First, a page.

The Vice President Pence was rushed off the senate floor. Ashley Babbitt was shot. Even the time the Trump tweeted video, no records of actual calls, even though we know there were calms. We know he talked to Senator Tommy Tuberville. We know he talked to Josh Hawley and Kevin McCarthy. We are also learning that the diarist who records all of these calls, this is a person who is responsible for dictating when the president is on the phone, stopped doing somewhat mysteriously on January 5th. What does that mean?

COLLINS: She stopped getting the information is what she testified based on CNN's reporting. And I think people looked at the call logs and they say, "Ok, there's records missing for how many hours?" They raised questions about it.

As a reporter who covered the Trump White House, Trump did not always use the switchboard. He was very skeptical of it after John Kelly was his chief of staff because you could review everyone that Trump spoke to and he didn't like that.

And so sometimes here we would hear from people who say they were on the phone with Trump through the switchboard and he'd say, hang up and call me on my personal cell phone. Because he didn't want aides monitoring who he was speaking to long before January 6.

And so he this main -- this long held skepticism of the switchboard. And you know, sometimes if you're familiar with how Trump operates in the Oval, he would just shout out to an aide sitting outside the Oval and say "Call so-and-so. Call Kevin McCarthy, call Lindsey Graham, whichever lawmaker or ally he wanted to speak to.

And I think that is more likely the reason based on the official review that said there's not some missing page here of calls. They didn't go through the switchboard.

BARRON-LOPEZ: But there are still those phone records, right, whether it was on a burner phone which we now hear Trump that they -- that Trump and his allies were using a lot of burner phones. Or all of those that -- there is still that big gap.

And we know that Trump was having phone calls whether it was with McCarthy or whether it was with Jim Jordan, one of the Freedom caucus members. And so where are the records of those phone calls?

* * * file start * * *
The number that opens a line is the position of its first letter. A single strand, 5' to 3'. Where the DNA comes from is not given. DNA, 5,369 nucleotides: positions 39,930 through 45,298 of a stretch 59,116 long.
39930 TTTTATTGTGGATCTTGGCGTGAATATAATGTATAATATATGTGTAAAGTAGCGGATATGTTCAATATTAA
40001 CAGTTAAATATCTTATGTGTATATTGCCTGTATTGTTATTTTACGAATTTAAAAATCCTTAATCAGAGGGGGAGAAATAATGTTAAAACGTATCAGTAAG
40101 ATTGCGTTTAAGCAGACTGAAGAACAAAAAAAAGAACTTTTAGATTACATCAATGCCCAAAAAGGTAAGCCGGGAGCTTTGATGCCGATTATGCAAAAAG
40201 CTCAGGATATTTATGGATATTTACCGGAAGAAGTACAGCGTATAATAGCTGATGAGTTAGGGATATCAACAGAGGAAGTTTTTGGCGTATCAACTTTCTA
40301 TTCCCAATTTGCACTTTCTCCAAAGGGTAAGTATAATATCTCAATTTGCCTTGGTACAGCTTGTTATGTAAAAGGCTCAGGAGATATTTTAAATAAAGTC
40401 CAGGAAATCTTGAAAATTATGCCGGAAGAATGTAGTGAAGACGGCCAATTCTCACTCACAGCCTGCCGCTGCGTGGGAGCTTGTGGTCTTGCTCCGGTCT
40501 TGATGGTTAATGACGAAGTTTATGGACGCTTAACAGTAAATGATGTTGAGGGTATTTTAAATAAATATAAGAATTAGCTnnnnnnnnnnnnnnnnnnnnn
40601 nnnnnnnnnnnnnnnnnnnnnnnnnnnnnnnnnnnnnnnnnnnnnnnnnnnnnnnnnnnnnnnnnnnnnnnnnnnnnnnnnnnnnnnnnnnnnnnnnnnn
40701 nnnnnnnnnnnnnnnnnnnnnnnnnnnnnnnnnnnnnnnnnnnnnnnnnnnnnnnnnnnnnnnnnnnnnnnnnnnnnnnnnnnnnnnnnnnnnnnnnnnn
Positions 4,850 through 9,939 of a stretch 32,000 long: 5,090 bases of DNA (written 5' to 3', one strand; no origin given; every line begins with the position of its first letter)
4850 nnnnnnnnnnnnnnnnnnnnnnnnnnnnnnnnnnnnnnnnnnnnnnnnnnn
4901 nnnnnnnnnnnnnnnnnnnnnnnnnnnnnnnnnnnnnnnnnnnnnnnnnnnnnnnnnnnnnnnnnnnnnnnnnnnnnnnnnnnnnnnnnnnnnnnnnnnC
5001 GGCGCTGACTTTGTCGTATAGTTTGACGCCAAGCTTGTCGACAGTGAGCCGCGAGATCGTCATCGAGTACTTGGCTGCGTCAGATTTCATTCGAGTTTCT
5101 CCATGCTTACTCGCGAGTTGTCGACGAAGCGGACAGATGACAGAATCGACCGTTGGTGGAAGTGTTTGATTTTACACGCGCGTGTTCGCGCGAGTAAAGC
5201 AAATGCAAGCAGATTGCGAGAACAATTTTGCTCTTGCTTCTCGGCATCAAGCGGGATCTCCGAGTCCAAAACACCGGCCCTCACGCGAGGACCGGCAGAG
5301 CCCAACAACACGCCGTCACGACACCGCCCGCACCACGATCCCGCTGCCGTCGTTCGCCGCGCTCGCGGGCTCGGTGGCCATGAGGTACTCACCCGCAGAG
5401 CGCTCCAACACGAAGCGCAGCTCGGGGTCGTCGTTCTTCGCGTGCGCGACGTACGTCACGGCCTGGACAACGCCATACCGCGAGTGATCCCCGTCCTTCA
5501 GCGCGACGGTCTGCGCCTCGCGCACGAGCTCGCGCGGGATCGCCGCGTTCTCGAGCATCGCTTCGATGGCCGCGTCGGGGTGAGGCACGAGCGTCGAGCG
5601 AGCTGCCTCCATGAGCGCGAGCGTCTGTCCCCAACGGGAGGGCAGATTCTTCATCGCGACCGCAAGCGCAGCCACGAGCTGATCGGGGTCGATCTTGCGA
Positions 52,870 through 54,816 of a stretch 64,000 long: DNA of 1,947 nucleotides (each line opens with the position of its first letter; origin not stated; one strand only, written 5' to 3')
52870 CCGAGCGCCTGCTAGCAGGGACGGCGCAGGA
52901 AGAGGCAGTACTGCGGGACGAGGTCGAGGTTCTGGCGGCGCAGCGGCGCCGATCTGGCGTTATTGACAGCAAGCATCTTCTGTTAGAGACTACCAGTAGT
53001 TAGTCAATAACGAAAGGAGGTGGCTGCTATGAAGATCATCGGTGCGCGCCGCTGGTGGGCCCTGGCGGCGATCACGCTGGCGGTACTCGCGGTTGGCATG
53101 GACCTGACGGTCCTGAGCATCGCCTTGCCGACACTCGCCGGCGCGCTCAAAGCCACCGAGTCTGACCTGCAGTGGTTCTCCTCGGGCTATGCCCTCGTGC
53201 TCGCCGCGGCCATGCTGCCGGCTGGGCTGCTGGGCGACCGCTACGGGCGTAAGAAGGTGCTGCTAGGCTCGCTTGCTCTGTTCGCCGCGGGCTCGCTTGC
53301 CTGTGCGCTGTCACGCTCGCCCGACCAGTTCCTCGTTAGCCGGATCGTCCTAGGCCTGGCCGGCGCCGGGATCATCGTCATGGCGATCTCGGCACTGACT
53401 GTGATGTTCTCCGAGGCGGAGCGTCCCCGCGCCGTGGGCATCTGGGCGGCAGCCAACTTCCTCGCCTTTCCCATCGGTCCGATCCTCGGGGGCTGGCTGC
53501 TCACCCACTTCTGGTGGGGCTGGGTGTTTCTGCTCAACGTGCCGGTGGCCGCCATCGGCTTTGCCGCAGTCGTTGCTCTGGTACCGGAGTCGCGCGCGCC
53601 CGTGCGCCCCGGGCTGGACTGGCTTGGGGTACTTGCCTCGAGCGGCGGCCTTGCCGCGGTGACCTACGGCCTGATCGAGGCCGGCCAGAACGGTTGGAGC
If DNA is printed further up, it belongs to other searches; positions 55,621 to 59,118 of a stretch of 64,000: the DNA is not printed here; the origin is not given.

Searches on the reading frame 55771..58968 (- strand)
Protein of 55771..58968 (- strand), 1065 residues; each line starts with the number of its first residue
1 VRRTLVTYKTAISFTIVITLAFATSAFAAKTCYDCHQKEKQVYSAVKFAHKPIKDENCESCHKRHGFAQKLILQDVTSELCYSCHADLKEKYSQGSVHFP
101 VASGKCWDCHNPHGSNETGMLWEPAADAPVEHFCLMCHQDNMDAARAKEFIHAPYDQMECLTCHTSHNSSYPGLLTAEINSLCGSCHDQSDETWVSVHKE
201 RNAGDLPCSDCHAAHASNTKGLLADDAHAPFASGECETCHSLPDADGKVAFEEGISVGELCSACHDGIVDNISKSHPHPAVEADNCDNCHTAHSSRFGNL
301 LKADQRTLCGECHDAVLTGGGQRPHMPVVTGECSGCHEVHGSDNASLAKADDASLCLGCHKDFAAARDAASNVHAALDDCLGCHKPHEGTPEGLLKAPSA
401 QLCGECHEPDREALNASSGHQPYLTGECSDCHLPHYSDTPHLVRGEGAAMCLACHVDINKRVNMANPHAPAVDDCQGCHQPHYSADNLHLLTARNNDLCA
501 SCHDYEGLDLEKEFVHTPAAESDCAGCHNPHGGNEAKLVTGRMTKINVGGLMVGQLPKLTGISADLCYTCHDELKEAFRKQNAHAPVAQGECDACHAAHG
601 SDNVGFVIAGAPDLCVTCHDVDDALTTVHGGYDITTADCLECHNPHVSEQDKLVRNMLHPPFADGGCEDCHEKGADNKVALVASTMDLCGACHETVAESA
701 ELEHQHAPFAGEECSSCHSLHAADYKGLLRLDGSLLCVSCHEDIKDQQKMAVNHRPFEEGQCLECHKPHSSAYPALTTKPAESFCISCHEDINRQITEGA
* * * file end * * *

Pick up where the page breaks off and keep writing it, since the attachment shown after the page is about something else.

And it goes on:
Also relevant to this entire discussion is the fact that Kevin McCarthy, minority leader, you know, issued a threat last August to tech companies who complied with subpoenas to hand over these phone records.

You know, Watergate investigators, one actually recently told Vice News that that could be considered witness tampering because it also involves his potential phone calls with the president.

PHILLIP: And this was a very chaotic time in that White House in which the people who would have this information are as close to the former president as you could be. They may not be willing to turn it over, but I do wonder about the committee itself and what they are trying to do.

They say that they're still in the fact gathering phase. There are supposed to be public hearings, but this drip, drip, drip is very reminiscent of the Mueller probe. Would it have the effect of kind of diminishing the impact of whatever they come up with?

NICHOLS: Potentially. I mean we'll see what ultimately public hearings look like, what the evidence says. I mean they're taking their time.

You know, whenever there is, you know, I guess a leak from the committee, but there is information from the committee, you realize how deep they're going, and everything they're looking at.

And just take the phone records conversation here. I mean think about how a reporter would do this. We try to reverse engineer, talk to every single person that we know that Donald Trump spoke to.


NICHOLS: We don't have subpoena power, right. The committee does. So they will get some picture -- it might not be a complete picture of everyone that Trump spoke to on that day just by sort of process of elimination but they'll get there.